Large credit worthy companies are now able to access markets on favorable terms.

Tighter Bank Credit Helps to Accelerate the Development of Capital Markets
Aggregate and bank-by-bank limits on credit growth are a key plank of SBV’s monetary framework. Excessive credit growth and low loan quality before 2011– 12, including lending to SOEs and a property boom fed by credit, have left Vietnam with twin legacies of high bank credit-to-GDP and elevated non-performing loans (NPLs). 
In recent years, the authorities have gradually brought credit growth down, to 17.4 percent in 2017 and less than 13 percent in 2018, and resolved large quantities of NPLs. 
The authorities are seeking to constrain real estate lending by imposing higher risk weights and limiting short-term funding for long-term projects. The SBV also sought to limit consumer lending by introducing a cap on the share of cash loans and prohibiting lending to borrowers with weak credit. Tighter bank credit is helping to accelerate the development of capital markets: large credit worthy companies are now able to access markets on favorable terms. 
Plans to create a credit rating agency are at an advanced stage. The SBV plans to lower credit growth further, to close to nominal GDP growth. Vietnam is also moving to adopt Basel II standards by January 2020 and banks that meet the standards will be granted higher credit ceilings. 
Over the medium term, the SBV intends to replace administrative allocation of credit with market-based mechanisms. The exchange rate is SBV’s principal nominal anchor—it manages the Dong within a three percent band. It bought reserves in the first half of 2018, continuing the real appreciation trend of 2016–17.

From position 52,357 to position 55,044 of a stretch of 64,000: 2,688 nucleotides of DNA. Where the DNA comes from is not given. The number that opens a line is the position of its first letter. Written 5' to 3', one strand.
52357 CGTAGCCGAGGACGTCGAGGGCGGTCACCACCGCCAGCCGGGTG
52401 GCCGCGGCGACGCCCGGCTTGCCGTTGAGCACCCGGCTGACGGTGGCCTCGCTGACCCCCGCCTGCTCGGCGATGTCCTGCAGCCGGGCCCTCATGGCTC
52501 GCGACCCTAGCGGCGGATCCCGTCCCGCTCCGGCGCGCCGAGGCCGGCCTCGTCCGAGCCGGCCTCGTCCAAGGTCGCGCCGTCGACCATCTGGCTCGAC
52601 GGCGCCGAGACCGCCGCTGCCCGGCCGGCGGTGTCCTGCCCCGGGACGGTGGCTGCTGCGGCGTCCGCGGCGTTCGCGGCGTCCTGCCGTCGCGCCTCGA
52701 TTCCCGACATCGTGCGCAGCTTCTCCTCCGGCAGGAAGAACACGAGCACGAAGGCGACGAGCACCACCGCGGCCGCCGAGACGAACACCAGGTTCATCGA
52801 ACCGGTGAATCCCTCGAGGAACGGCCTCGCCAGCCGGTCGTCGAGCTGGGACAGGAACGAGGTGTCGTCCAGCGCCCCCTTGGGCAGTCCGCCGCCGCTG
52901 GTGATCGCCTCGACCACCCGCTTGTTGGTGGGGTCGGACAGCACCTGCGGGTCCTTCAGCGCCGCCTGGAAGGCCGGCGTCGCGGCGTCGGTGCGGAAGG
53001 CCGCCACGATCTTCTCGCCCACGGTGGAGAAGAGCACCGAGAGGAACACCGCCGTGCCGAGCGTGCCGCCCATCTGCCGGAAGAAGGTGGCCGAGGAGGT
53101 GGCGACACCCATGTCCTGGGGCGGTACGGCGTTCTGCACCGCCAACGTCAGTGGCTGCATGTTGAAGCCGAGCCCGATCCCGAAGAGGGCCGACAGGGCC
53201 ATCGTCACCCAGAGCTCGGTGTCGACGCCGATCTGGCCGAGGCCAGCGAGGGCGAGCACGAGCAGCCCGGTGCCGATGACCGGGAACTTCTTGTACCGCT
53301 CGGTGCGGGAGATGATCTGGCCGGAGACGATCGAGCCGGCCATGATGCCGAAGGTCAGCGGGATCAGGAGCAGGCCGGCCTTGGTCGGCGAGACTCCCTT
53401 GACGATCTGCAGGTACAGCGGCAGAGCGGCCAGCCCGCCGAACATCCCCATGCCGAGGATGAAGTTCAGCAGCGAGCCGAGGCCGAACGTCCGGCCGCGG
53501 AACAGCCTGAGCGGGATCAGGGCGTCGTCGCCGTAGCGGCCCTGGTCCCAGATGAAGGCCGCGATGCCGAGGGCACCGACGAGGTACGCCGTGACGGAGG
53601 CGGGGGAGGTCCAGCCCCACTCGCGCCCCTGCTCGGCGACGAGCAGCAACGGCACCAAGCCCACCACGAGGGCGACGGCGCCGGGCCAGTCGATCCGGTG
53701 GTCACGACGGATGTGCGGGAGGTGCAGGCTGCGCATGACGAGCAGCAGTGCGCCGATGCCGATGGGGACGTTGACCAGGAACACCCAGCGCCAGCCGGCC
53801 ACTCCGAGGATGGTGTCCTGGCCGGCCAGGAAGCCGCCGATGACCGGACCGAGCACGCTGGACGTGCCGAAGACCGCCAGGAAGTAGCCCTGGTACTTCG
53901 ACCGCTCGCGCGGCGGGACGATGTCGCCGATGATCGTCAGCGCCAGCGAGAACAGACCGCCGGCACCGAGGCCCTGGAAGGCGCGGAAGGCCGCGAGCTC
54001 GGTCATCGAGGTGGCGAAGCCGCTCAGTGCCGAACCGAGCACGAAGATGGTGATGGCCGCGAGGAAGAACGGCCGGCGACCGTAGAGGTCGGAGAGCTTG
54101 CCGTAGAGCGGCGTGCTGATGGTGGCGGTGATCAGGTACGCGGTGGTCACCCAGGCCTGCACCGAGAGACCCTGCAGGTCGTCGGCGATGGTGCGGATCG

When the currency came under moderate pressure in July 2018, the SBV intervened in the opposite direction to limit the depreciation of the Dong vis-à-vis the U.S. dollar while short term interest rates rose close to the repo rate. As risk-on conditions returned in late 2018, the SBV resumed reserve purchases in early 2019. 
In all, the Dong depreciated by a modest 2.1 percent vis-à-vis the U.S. dollar in 2018, although it appreciated by 3.8 percent in REER terms, reflecting depreciation of the RMB. In the face of strong inflows, the SBV kept the Dong broadly stable vis-à-vis the U.S. dollar in 2019 Q1.
Staff welcomes the moderate tightening of monetary and credit policies (lower credit growth, higher interbank interest rates) as well as the planned prudential measures to contain real estate and consumer lending, although there is scope to do more to contain prices in segments of the property market. 
Credit growth should gradually come down to close to the rate of growth of nominal GDP and interest rates kept constant given stable growth and inflation approaching target. The SBV should focus real estate lending measures more narrowly on property developers where risks are larger. Higher credit ceilings for banks that meet Basel II capital requirements are also welcome. 
Market-based credit allocation would help boost productivity by improving the efficiency of credit allocation across banks and borrowers. This transition should becarefully executed to  minimize potential monetary and financial stability risks. It must be accompanied by a stronger banking sector and intensified efforts to address data gaps. Moreinformation is needed on high  corporate debt (140 percent of GDP), and private external debt (25 percent of GDP).
The above information is taken from IMF 2019 annual report.